Economic Update 12-03-2018
- Economic data for the week included an updated release of prior-quarter GDP that was unchanged, stronger housing prices but weaker housing sales metrics, slightly weaker consumer confidence and an increase in jobless claims.
- U.S. equity markets rebounded sharply with decent economic numbers and less aggressive language toward interest rate tightening from the Federal Reserve. Foreign stocks followed suit, with emerging markets outpacing developed. Bonds gained ground as interest rates declined, in both U.S. and foreign markets. Commodities were mixed, while crude oil prices rebounded slightly.
U.S. stocks recovered sharply during the final week of November, to erase some of the recent negativity. Mid-week, stocks shot upward following comments from Fed Chair Powell that acknowledged risks in the economy—stocks fared well due to the assumption that such fears may keep a lid on interest rate increases looking ahead. Additionally, positive sentiment surfaced from hopes of a U.S.-China trade agreement at the G20 meeting (which proved prescient, with the U.S. announcing a two-month postponement of trade escalation until March, and China agreeing to resume selected purchases of agricultural, industrial and energy products). Keys in an agreement remain the outstanding issues of cyber security and intellectual property. From a sector standpoint, all were in the positive, with leadership by healthcare, consumer discretionary and technology, while consumer staples and materials rose to the least degree. November ended with positive equity returns, perhaps surprisingly, while December has also tended to fare well historically (nearly 80% of Decembers over the past 40 years have been positive).
Eyes have also been focused on retail conditions—typically assessed by results for Black Friday and Cyber Monday—which look decent so far. Online sales were up over +26% over last year, per research from Adobe Systems; and while traffic in physical stores declined in the single-digits, it was better than expected. The positivity overall is not too surprising, considering fundamental macro strength, including a strong labor environment, which often correlates into levels of retail spending during the holidays.
Foreign stock returns were also positive, but less buoyant than those in the U.S. However, emerging markets outperformed Europe, U.K. and Japan. In the U.K., an upcoming vote on the Brexit deal is slated for Dec. 11, with odds of passage continuing to vacillate. Much of the positivity was centered on China, where sentiment appears to be seeing some bottoming and hopes rose again for a trade agreement at the upcoming weekend’s G20 meeting. In addition, the government has put through a variety of stimulus measures to help stem the recent slide in growth, as well as cushion the blow from any negative ramifications from U.S.-China trade impacts in coming quarters. The strong returns were spread among a variety of EM nations, including India, South Korea and Turkey, as lower U.S. interest rates and dovish Fedspeak may have played a role as well. Despite claims that emerging markets are less influenced by Fed policy, higher rates continue to act as a general headwind through a tightening of conditions and effects on bond issuance.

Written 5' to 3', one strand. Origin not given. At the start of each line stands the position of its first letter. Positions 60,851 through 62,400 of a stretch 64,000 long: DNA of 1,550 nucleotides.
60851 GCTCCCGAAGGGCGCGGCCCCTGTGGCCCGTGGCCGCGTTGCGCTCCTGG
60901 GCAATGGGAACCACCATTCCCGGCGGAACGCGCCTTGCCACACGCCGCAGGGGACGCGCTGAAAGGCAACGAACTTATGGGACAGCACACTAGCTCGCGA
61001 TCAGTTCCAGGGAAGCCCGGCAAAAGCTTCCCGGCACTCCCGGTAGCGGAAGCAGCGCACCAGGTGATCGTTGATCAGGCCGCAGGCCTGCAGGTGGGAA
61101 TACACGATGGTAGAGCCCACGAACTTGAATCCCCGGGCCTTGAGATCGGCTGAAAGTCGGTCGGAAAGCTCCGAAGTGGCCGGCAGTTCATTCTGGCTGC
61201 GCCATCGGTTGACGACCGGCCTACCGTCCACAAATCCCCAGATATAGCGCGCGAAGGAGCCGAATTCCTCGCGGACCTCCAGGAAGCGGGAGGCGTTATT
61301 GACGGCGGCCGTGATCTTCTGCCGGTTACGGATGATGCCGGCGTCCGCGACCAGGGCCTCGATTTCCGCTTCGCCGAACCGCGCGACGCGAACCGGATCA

U.S. bonds rose slightly on the week, as bond yields continued to tick downward—partially due to renewed hopes that interest rates will not rise as fast as initially feared. Treasuries outperformed investment-grade corporates, while high yield eclipsed both, with help from strong returns in equities. The dollar gained minimally on the week, but foreign developed and emerging market debt all fared the strongest of all, as yields fell along with concerns over global growth prospects.
Commodities were mixed on the week, with agriculture experiencing the strongest gains, followed by energy, while safe haven precious metals fell back with positive sentiment toward risk assets. Crude oil experienced a quieter week than the prior few, rising back about a percent on the week to close just under $51/barrel. U.S. stockpiles continue to increase, based on data from the U.S. Energy Information Administration, while more recent focus turned to the weekend’s G20 meeting, and possible policy discussion between key oil nations, such as Russia and Saudi Arabia.
|Period ending 11/30/2018||1 Week (%)||YTD (%)|
|BlmbgBarcl U.S. Aggregate||0.13||-1.79|
|U.S. Treasury Yields||3 Mo.||2 Yr.||5 Yr.||10 Yr.||30 Yr.|
Sources: LSA Portfolio Analytics, American Association for Individual Investors (AAII), Associated Press, Barclays Capital, Bloomberg, Deutsche Bank, FactSet, Financial Times, Goldman Sachs, JPMorgan Asset Management, Kiplinger’s, Marketfield Asset Management, Minyanville, Morgan Stanley, MSCI, Morningstar, Northern Trust, Oppenheimer Funds, Payden & Rygel, PIMCO, Rafferty Capital Markets, LLC, Schroder’s, Standard & Poor’s, The Conference Board, Thomson Reuters, U.S. Bureau of Economic Analysis, U.S. Federal Reserve, Wells Capital Management, Yahoo!, Zacks Investment Research. Index performance is shown as total return, which includes dividends, with the exception of MSCI-EM, which is quoted as price return/excluding dividends. Performance for the MSCI-EAFE and MSCI-EM indexes is quoted in U.S. Dollar investor terms.
The information above has been obtained from sources considered reliable, but no representation is made as to its completeness, accuracy or timeliness. All information and opinions expressed are subject to change without notice. Information provided in this report is not intended to be, and should not be construed as, investment, legal or tax advice; and does not constitute an offer, or a solicitation of any offer, to buy or sell any security, investment or other product.